Artificial tanning prepares the skin for the sun: false

Contrary to a widespread belief, artificial tanning does not prepare the skin for the sun; on the contrary, artificial UV radiation adds to the natural UV radiation from the sun, reinforcing the carcinogenic effect. Artificial tanning does not stimulate the natural production of melanin in the same way as sun exposure. Melanin is the pigment responsible for skin pigmentation, acting as natural protection against UV rays. Artificial UV radiation can result in superficial tanning without providing the same level of protection.


Artificial UV rays provide Vitamin D intake: false

UVB (Ultraviolet B) rays from the sun are responsible for the synthesis of vitamin D in the skin. However, most tanning lamps use UVA (Ultraviolet A) radiation. UVB emissions are sometimes limited or absent to avoid the risk of sunburn, but this also compromises the device’s ability to stimulate vitamin D production.

Therefore, to maintain appropriate vitamin D levels, it is generally recommended to obtain this vitamin from a balanced diet and, if necessary, from dietary supplements, rather than relying solely on exposure to artificial UV radiation.

It is essential to educate about the dangers of excessive exposure to ultraviolet (UV) rays, the risks of artificial tanning, and to encourage responsible behaviors to protect long-term skin health, as there is no way to repair the skin from sun damage.

Exposures to artificial UV rays are easily avoidable, and so are their health consequences. A study in 2015 estimated that 83% of melanomas (3% of cancers in France) could be attributed to sun exposure, and 3% to tanning devices..

As a company specialized in environmental intelligence (air, water, noise, pollen, UV), Meersens can play a crucial role in protecting stakeholders from UV pollution:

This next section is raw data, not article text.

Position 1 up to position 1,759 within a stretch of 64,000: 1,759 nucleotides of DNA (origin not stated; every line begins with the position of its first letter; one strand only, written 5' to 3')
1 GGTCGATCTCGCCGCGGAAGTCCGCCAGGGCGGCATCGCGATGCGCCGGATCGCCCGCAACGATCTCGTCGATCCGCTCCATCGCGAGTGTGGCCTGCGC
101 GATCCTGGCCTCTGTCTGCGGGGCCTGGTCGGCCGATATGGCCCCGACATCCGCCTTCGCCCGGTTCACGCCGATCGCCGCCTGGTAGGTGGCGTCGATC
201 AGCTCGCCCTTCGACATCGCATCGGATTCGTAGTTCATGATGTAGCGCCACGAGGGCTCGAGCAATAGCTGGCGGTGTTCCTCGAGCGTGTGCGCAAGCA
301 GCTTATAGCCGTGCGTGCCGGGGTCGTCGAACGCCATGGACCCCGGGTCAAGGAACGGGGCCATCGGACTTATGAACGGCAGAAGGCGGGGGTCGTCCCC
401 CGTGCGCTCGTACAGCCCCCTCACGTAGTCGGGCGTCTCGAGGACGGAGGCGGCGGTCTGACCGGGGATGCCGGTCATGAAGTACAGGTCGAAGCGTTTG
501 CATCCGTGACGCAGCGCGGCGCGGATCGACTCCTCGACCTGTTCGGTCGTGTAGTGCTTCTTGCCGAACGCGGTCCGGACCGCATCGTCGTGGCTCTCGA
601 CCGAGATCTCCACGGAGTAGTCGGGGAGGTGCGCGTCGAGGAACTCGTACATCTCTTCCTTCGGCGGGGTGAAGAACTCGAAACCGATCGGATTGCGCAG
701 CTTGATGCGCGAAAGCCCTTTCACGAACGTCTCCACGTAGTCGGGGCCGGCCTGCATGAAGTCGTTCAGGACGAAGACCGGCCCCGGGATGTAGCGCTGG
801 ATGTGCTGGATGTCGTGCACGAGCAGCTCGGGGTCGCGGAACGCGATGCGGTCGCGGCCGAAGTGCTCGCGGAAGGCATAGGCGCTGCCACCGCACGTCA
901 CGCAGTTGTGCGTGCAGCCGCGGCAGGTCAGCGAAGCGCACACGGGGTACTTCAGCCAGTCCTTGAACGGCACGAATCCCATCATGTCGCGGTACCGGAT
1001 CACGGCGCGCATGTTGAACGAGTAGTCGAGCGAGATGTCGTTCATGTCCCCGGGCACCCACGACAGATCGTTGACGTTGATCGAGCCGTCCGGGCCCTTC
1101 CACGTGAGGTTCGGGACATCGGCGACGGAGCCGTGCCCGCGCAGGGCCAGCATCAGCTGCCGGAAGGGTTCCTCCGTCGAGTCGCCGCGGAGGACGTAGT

✅ Calculation and indication of the UV indexthrough environmental modeling based on the intensity of surrounding UV rays in real-time.

✅ Personalized advice and recommendationsbased on exposure and skin phototype.

✅ Alerts in case of excessive exposure

Alternatives for a beautiful, bronzed, and healthy skin

If you absolutely want a sun-kissed complexion while taking care of your skin and avoiding the risks associated with exposure to artificial UV, you might consider safer alternatives. Here are some suggestions:

  • Self-tanners: Use self-tanning lotions to achieve a bronzed complexion without the need to expose yourself to the sun or UV lamps.
  • Makeup: Use makeup products like bronzing powders to achieve a natural glow without exposing your skin to UV rays.
  • Sunscreen: If you want a naturally tan complexion, it’s recommended to spend time outdoors while using adequate sunscreen to prevent skin damage.
  • Natural options: Opt for natural methods to get a warmer complexion, such as consuming foods rich in beta-carotene (carrots, sweet potatoes, spinach, pumpkins…), which can give your skin a slightly more golden hue.
  • Sun exposure at the right times: Avoid exposure during peak hours. Sun rays are most intense between 10 a.m. and 4 p.m. Try to stay in the shade during these hours or limit your sun exposure time

Do you want to leverage UV intensity data to enhance your products, services, and marketing strategies?

Artificial tanning: what dangers for the skin and health?